A new fiscal relationship is on the table between the federal government and First Nations, and a Chilliwack-area chief was right in the thick of it.
Squiala Chief Dave Jimmie co-chaired the national Joint Chiefs Committee on the Fiscal Relationship, alongside National Chief Perry Bellegarde of the Assembly of First Nations (AFN).
Chief Jimmie said he was “honoured” to be working on the pivotal national file for the past 17 months.
The just-released report has major implications for the more than 600 First Nations across Canada with ideas like the one to create 10-year funding grants. The proposal on the table would establish a mutually accountable framework to get rid of the First Nations Financial Transparency Act in 2018, which the Trudeau government stopped enforcing in 2015.
“This is a small but positive step in improving the relationship with Canada,” noted Chief Jimmie. “Most Canadians have no idea that Canada had placed a two-per-cent cap on (increases in funding to) First Nation communities in 1996, or the reporting burden that each community must go through every year.”
It could lead to longer-term planning and better financial management for Indigenous communities and leaders, and greater capacity and accountability.
However, the financial aspect was only part of it, he underlined.
Rather than dealing with and reporting to five federal departments individually, a First Nation could receive a single stream of longer-term funding.
“The transfer (grant) funding is only one of the four recommendations from our final report, so it is not the whole story,” cautioned Chief Jimmie.
One of the expectations is that the whole process will boost incentive for implementing sound financial management practices and in turn the ability to qualify for the grants.
“The transfer funding structure was a result of the feedback we received from local, provincial and national tables,” said Jimmie.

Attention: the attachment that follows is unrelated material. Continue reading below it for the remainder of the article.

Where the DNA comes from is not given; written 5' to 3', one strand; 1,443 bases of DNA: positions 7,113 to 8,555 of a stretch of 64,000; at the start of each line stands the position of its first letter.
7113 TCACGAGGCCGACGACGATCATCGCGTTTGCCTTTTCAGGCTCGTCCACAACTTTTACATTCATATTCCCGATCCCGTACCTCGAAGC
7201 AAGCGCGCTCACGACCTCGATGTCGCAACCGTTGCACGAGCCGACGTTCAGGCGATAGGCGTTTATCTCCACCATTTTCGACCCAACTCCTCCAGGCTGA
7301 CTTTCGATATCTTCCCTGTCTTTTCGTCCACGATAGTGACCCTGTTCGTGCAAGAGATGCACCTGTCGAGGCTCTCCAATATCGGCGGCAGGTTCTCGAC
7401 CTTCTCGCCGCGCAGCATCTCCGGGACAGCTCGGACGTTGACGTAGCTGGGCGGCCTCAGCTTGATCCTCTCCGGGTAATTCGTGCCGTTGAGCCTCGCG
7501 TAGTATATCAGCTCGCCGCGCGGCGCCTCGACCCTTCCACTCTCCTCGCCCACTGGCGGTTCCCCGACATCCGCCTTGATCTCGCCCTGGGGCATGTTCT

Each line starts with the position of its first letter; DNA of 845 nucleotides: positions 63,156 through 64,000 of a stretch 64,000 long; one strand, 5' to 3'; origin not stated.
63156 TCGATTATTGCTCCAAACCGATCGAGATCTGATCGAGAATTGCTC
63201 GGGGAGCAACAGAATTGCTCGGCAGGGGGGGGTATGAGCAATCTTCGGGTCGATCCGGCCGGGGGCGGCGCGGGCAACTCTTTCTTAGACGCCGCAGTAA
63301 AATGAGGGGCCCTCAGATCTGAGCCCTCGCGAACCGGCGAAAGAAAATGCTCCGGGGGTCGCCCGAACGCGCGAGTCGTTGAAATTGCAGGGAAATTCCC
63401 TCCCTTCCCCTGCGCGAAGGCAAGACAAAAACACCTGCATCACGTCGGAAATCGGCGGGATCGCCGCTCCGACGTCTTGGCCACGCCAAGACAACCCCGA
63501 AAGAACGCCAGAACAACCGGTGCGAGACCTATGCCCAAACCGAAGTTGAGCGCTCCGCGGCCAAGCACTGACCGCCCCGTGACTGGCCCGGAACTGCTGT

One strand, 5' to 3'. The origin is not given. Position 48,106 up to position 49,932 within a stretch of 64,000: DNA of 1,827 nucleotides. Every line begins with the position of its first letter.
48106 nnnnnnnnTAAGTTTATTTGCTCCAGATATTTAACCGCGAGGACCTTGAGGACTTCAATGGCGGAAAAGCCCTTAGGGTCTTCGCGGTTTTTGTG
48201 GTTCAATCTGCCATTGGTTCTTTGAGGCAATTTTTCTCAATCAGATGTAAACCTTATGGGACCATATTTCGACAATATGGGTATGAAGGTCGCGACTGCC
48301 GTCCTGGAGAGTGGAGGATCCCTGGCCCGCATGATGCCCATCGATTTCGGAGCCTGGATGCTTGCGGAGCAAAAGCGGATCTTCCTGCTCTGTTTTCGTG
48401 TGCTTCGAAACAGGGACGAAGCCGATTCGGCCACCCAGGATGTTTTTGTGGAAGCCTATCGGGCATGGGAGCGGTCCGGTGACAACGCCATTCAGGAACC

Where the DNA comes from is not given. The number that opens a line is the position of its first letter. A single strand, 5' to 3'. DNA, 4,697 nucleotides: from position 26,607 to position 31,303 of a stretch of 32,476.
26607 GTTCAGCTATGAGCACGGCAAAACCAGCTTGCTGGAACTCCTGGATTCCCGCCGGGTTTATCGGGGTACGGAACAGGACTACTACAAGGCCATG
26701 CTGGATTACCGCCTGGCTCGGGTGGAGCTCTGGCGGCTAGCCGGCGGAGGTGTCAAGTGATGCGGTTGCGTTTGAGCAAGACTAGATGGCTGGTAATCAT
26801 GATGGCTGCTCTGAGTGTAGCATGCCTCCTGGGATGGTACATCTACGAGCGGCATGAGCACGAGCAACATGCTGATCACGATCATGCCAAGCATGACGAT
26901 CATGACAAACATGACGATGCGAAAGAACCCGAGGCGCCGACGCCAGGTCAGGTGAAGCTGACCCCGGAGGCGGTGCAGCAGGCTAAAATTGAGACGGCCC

The other important aspect said the local chief “is that Canada has committed to continue the fiscal relations work by establishing a permanent advisory committee” to be appointed by the Order in Council.
The feedback was positive from several Sto:lo communities, and there were six engagement sessions, led by Chief Jimmie, and others, held across B.C. to gather input and feedback.
“We’ve had an opportunity that not many have had working with a government willing to engage in improving the fiscal relationship and review legislation and policies that apply to our First Nation governments so we have to make the most of it,” said Jimmie.
Grand Chief Doug Kelly, Sto:lo Tribal Council president, and Chair of First Nations Health Council and former Soowahlie Chief, called the new relationship proposal “huge and long overdue.”
He said he’s excited by the implications, and likes that it places the accountability for chiefs and councils squarely with their citizens.
“The past government tightened the screws on the accountability of Chiefs and Councils to bureaucrats. Today, Chiefs and Councils are accountable to the Minister, bureaucrats, and the public before their citizens.”
“This is a huge shift in federal government policy.”
It fundamentally changes the approach to funding into more of a transfer, which is less bureaucratic and similar to the way it funds provinces and territories.
“We have an opportunity to move out from under the colonial burden of the Indian Act in favour of our own Indigenous forms of governance, standards, and accountability. What are we waiting for?” Chief Kelly said.
“This opportunity compels Chiefs and Councils to engage their citizens. This is the real opportunity – citizens setting priorities, strategic goals, and setting standards for Indigenous governance. I am very excited.
“If we want change, then we must set aside our fears. In setting aside fear of doing our business differently, we open our imaginations to doing our work in our ways.”